Rachel del Valle | Still mad for ‘Mad Men’
Duly Noted | The appeal of ‘Mad Men’ has as much to do with quality as cultural presence
March 26, 2012, 2:14 am · Updated March 27, 2012, 11:10 pm·
Rachel del Valle
The fifth season of Mad Men, the AMC drama set in the 1960s about New York City advertising executives, premiered last night. Lots of people watched, after lots and lots of waiting — 18 months to be precise.
In our age of overstimulation, how does a slow-paced, stylized television drama like Mad Men still manage to hold our attention?
With the online presence a show like Mad Men generates, it was kind of impossible to forget about it. I couldn’t read a style blog without a mention of Joan. I couldn’t peruse a show-biz site without seeing stolen shots of season five filming.
It’s been over 500 days since Don Draper exited my life. Am I the only one who didn’t feel like it was that long? Maybe it’s because he never really left.
In our age, it’s not just word of mouth that inspires interest in a given television show, film, artist or even a campaign against child soldiers in Uganda. It’s word on the internet.
The sustained interest in Mad Men has as much to do with its quality as a program as the cultural peer-pressure surrounding it. As a fan, I don’t think that’s such a bad thing.
Critical reviews can only do so much to promote a show. A genuine fan base is the only way to make something matter as much to the public as it does to highbrow critics. And the internet is the ideal place to foster fandom.
There are too many options for viewers to be drawn to a show simply because of blanket advertising or rave reviews. Instead, there needs to be a sense of everyone-else-is-doing-it in the form of Facebook statuses, tweets, blog posts and general online minutiae to generate interest.
So, is online geekdom the real reason why people still care if Don and Megan will really get married?
Sure, Mad Men is a sharply written, subtly acted masterpiece of 21st century television. But as the premature cancellations of shows like Arrested Development demonstrate, quality content doesn’t always reap popularity.
Instead, I think it’s a combination of Mad Men’s critical success, online presence and availability that has kept viewers interested — and attracted new ones. The extended gap between seasons has given people who never watched on TV the time to catch up via Netflix, iTunes or DVDs.
Could My So-Called Life or Freaks and Geeks have made it to a second season if they’d had on-demand and online availability to pull in straggler viewers? Would their angsty heroines have developed more of a following if they had been the focus of weekly episode recap blogs on vanityfair.com?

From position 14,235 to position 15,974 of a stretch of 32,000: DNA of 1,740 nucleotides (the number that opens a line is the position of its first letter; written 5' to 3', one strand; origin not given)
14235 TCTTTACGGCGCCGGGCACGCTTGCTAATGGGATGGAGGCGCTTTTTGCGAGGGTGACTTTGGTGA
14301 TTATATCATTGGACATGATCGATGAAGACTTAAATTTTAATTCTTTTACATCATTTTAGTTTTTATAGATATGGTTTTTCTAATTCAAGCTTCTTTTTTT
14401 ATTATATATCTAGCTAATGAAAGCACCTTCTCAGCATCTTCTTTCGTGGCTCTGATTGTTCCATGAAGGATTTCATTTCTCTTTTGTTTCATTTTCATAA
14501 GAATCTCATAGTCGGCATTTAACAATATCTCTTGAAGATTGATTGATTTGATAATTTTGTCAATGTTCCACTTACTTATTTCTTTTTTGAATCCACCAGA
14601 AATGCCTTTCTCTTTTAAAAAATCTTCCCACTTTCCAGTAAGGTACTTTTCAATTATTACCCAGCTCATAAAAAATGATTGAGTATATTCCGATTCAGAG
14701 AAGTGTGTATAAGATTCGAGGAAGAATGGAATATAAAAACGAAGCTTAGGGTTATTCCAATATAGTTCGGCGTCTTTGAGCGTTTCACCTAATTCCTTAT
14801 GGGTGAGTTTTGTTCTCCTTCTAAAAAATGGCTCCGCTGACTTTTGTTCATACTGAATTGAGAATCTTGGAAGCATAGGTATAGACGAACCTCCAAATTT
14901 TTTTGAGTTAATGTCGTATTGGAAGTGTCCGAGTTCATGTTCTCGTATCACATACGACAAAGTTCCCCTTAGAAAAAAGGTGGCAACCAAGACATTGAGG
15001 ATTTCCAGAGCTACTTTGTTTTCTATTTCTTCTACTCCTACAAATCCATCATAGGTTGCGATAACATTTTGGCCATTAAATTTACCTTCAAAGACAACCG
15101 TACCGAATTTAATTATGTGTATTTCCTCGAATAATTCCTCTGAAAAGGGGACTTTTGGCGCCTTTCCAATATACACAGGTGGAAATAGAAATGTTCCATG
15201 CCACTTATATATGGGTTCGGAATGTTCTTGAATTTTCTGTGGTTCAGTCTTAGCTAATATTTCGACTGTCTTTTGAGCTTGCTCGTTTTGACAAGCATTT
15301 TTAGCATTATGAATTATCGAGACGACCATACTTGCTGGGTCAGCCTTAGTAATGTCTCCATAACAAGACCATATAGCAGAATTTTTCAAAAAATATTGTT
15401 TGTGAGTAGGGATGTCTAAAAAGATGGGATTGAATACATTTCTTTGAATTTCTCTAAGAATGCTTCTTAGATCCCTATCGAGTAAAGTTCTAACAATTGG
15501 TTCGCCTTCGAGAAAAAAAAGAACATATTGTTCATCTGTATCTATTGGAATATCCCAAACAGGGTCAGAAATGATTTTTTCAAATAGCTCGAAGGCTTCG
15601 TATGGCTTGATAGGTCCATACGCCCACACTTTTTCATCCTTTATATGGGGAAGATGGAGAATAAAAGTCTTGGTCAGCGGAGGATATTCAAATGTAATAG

That’s purely speculative, but it’s something to consider when you look at the ratings history of a show like Mad Men. Season 1 was pretty spotty, despite the show’s status as a critical darling and cult favorite. It was only after a massive ad campaign promoting Season 2 that Mad Men became the cultural milestone it is today.
One could argue that Mad Men’s boost between seasons was owed as much to investment as it was to buzz. And, in a certain way, those things are pretty inseparable. But if a movie like John Carter is any indication, money can’t buy you love. (The film, predicted to have lost Disney $200 million, is primed to become the greatest flop of all time).
I have a confession: I didn’t get into Mad Men until a sluggish weekend a few days before the Season 2 premiere. I was one of the curious millions tempted by friends who watched the show and ads of Jon Hamm looking debonair in his fedora in the middle of Grand Central station.
I had heard of the show, but by the time I tried to watch Mad Men when it was on-air, the mid-season intricacies of the plot left me more lost than intrigued. So I waited for Season 1 on iTunes.
Once we started, my sister and I pulled a Grey Gardens and didn’t leave the house for two days. I fell in love/hate with Don, pitied Peggy and wondered if Betty was a sociopath.
I was hooked. And I was not alone. The Season 2 premiere attracted more than 2 million viewers, double the Season 1 average viewership.
That kind of thing wouldn’t have been possible 10 years ago. Maybe there would have been a marathon on AMC, but I could have been busy that day. What would have happened then? Good thing I’ll never have to worry about that again.
Rachel del Valle is a College sophomore from Newark, N.J. Her email address is email@example.com. Duly Noted appears every Monday.